Hitting Is Hard, But Pitchers Can Make It Even Harder
Everybody is always looking for an edge, some secret way to succeed where others have failed. In baseball it's a never ending quest. Looking for clues and reading long pages of statistics to find an advantage that's escaped everybody else’s gaze. There's always a new drill or a new training device that claims to provide that one benefit that's been holding an entire generation of players back from reaching the next level.
The one place that baseball players don't search deeply enough is the one place that sometimes truly explains the game, science. More and more there are massive studies and even concerted movements which are bringing new statistics and analysis to the forefront of baseball research. Moneyball was a popular book and an even more popular movie. Brad Pitt should win an Oscar for the simple fact that he made a movie about baseball budgets and complex statistics into a smashing Hollywood success.
Combining Science With Art
What does all of this have to do with how to pitch? It turns out that there are, in fact, a few secrets to success buried in hidden places (or scientific journals), you just have to dig around a little bit.
So what's the secret to dominating every hitter that comes to bat? Ready for it? Random speed variation.
Allow me to explain. There's a lot that goes into a batter's attempt at hitting a baseball. Since we're not interested too much in the science of that part of it, let's boil it down in the simplest way we can. A batter attempts to track a baseball with his eyes from the pitcher's hand, to the point of impact with his bat.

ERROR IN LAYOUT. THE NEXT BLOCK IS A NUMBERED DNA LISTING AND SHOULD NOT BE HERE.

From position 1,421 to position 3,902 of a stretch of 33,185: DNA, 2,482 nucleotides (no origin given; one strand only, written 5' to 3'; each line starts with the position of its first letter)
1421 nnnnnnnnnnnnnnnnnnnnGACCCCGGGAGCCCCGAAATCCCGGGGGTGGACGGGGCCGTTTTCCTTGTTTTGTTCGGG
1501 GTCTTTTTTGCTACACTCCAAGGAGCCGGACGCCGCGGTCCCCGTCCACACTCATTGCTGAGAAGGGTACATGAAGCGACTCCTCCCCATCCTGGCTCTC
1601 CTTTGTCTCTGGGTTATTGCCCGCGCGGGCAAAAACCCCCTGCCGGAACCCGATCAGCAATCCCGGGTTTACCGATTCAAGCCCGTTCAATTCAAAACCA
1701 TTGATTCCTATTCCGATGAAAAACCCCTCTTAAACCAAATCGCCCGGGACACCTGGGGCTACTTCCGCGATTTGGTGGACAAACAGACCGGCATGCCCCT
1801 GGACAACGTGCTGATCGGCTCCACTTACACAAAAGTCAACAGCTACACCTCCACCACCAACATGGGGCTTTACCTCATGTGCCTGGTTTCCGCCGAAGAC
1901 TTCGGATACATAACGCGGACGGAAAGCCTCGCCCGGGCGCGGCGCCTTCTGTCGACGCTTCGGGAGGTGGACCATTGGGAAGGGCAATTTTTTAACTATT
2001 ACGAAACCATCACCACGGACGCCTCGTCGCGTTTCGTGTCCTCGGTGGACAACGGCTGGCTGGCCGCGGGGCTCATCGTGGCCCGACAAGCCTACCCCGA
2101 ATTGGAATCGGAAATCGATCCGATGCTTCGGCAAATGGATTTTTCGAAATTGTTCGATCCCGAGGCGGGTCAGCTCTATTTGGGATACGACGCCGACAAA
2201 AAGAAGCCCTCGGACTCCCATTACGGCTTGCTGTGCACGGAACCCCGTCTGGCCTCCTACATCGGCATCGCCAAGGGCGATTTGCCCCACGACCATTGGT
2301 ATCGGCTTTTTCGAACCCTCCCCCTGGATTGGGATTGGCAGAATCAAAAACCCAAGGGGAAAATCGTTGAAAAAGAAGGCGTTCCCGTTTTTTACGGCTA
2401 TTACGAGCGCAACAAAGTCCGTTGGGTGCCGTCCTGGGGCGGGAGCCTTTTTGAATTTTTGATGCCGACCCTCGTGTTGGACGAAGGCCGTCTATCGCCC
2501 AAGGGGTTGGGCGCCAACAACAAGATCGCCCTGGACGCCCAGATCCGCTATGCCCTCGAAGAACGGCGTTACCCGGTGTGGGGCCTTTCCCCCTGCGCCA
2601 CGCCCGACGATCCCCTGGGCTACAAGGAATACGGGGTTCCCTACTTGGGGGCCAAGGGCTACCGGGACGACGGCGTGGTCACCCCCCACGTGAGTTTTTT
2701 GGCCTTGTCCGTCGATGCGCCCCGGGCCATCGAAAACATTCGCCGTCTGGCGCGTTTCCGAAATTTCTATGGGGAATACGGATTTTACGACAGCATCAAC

Unfortunately, this is impossible. It isn't physically possible for a human's eye to track an object moving as fast as an average pitch moves, at the angle that it is traveling through their line of vision. Most batters lose track of the baseball at about five to eight feet out from the plate. They simply lose site of the baseball with their eyes because it is moving too fast.
How To Use A Hitter's Eyes Against Him
How does this help a player know how to pitch?
Well the fact that it's impossible to track a baseball all the way to the bat means that the batter has to project how fast the ball is travelling in order for him to effectively meet it with the bat. Science shows us that the true job of the hitter at the plate is predicting the speed of the pitch, and basically guessing how high the ball will be when it crosses the plate.